Regulations are not going anywhere. On the contrary, financial service providers face more regulatory challenges and higher costs than ever before. During the early days of cryptocurrencies, a “Wild West” culture emerged when regulators, uncertain on how to tackle this thing called blockchain, paid little attention to the thefts, scams and hacks plaguing the virtual-asset market.
Today, this is no longer the case. No matter their roots, every virtual asset project from Telegram to Shapeshift to Libra is ramping up compliance while regulators continue to issue guidance, enforce regulations and pay closer attention to digital securities platforms, crypto exchanges and other virtual-asset service providers, or VASPs, catering to the residents of their respective jurisdictions. Despite this, many organizations in the blockchain space still face a painful combination of misinformation, opaque legislation and willful ignorance when it comes to fulfilling their obligations in each of the markets they serve.
As the demand for digital tech continues to increase, regulatory compliance has become a competitive advantage and key differentiator for successful fintech and digital-asset platforms. In contrast to the Wild West days in the sector, “compliance” is now the new buzzword when promoting fintech services, with headlines like “the compliant _______ platform” plastered across the websites of digital securities, security tokens, ICOs, FX, OTC, brokers and exchanges.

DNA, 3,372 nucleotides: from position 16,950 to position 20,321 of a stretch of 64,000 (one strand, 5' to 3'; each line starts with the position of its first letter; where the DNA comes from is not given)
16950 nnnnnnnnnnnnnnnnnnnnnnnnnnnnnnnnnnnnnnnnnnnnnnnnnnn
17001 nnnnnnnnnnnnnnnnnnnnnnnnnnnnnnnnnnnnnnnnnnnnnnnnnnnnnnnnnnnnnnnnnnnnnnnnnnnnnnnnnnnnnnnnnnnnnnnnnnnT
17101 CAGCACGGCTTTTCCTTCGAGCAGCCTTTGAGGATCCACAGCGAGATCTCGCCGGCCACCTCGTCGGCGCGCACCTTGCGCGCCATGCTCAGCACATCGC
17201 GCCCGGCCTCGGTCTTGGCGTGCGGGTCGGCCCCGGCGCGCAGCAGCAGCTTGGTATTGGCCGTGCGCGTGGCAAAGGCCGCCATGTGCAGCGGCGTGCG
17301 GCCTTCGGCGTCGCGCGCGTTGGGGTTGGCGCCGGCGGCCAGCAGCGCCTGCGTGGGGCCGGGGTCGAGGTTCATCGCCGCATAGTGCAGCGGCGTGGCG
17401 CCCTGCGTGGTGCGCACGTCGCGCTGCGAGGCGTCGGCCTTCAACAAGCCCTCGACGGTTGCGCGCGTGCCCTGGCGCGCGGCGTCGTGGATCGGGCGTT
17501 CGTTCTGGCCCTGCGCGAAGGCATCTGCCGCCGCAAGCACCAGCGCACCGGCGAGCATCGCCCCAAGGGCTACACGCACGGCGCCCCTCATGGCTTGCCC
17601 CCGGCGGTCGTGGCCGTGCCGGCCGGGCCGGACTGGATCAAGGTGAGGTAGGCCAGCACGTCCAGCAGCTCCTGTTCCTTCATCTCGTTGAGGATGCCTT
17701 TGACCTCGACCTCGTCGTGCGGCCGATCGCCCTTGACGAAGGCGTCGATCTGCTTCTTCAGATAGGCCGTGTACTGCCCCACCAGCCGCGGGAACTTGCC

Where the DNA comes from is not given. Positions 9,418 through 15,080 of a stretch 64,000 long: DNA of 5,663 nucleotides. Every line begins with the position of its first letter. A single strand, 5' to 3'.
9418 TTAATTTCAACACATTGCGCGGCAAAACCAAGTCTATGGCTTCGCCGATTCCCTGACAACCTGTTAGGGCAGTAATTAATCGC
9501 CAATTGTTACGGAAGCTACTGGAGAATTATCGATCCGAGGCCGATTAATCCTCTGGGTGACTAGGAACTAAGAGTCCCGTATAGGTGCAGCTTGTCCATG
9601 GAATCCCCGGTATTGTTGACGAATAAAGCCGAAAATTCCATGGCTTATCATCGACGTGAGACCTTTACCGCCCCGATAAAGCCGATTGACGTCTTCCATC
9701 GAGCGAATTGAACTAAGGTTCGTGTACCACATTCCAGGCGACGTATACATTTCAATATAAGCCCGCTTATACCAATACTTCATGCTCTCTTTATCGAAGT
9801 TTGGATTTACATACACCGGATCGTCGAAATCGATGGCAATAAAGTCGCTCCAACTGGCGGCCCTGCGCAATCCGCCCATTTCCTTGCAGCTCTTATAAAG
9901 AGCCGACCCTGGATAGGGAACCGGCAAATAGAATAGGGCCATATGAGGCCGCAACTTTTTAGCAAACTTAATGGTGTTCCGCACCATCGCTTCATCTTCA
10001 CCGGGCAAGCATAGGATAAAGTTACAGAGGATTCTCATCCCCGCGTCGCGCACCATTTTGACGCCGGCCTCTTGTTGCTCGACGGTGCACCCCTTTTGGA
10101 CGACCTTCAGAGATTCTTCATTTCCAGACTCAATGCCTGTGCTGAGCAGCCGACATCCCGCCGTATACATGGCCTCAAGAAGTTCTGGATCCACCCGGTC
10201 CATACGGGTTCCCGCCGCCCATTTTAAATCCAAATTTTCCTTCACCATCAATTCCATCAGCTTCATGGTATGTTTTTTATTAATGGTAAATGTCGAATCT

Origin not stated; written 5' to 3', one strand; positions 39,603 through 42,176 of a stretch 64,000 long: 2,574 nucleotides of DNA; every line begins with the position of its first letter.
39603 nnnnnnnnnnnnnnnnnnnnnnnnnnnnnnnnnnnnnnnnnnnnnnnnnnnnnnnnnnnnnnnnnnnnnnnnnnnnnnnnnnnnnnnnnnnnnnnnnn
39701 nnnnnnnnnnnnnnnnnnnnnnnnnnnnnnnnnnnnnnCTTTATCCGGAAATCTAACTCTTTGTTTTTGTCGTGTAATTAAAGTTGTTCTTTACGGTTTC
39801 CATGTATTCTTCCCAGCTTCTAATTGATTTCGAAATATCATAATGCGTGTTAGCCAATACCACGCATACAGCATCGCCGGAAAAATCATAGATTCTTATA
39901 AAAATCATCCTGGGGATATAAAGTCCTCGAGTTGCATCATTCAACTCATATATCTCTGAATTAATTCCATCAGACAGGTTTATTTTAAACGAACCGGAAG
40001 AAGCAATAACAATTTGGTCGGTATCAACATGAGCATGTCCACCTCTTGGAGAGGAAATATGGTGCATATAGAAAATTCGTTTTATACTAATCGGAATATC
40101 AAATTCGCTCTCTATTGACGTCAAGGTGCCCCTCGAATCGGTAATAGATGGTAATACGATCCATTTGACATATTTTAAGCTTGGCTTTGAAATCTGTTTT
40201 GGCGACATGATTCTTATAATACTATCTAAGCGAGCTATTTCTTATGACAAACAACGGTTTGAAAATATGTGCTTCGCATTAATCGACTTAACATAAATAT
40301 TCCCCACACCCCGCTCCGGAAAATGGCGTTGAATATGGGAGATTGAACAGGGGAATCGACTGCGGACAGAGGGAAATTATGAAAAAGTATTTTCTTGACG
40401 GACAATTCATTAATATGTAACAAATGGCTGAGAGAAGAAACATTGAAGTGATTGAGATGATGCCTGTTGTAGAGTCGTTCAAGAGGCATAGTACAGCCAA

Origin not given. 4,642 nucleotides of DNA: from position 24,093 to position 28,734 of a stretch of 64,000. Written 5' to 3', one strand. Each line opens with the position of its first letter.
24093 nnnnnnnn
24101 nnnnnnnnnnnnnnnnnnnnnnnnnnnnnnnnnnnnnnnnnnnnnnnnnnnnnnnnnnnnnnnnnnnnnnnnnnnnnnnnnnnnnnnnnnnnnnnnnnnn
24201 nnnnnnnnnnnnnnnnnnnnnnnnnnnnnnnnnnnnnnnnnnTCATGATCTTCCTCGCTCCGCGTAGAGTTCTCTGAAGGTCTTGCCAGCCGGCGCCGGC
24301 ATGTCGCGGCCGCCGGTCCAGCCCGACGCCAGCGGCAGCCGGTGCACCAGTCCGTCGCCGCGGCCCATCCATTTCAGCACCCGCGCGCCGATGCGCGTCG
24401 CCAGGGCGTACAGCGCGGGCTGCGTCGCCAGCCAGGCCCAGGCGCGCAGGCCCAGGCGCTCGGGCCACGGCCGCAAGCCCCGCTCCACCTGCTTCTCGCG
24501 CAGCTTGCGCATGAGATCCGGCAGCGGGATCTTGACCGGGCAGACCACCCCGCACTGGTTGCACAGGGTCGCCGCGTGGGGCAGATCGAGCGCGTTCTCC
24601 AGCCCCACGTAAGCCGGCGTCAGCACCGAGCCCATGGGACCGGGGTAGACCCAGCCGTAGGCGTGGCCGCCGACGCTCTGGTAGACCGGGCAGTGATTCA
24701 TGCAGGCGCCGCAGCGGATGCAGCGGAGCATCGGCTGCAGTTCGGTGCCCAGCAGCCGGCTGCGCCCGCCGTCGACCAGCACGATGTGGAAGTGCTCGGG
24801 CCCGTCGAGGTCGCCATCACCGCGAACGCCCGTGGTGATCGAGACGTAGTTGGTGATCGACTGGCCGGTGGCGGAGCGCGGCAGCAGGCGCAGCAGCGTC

Unfortunately, calling something compliant does not make it so. The very definition of compliance is not only a moving target, it also includes gray areas such as a “risk-based approach,” which can change massively depending on the nature of one’s business activities and client base. Without defined industry standards for guidelines such as Know Your Customer or Anti-Money Laundering, it is easy to see why VASPs — even those with the size and budgets of Coinbase, Binance or Libra — struggle to maintain a compliant business.
To stay ahead, VASPs must have a clear understanding of their regulatory obligations and how this impacts their business viability in any given market. Avoiding the three most common pitfalls of compliance can shorten a company’s time to market, create barriers to entry for competition, and protect its reputation.
Pitfall 1: KYC means verifying users’ identity during onboarding
This is the biggest misconception that plagues most digital securities platforms, exchanges and other virtual asset service providers in the market today. Knowing your customer is not a one-time thing — you are obligated to keep up-to-date, auditable records for each client for the entire time you serve them.
In many jurisdictions, your record-keeping obligations can extend for years after the client ceases to do business with you. In order to build a robust and scalable business, it is important to account and design for KYC refreshes, ongoing AML screening, transaction…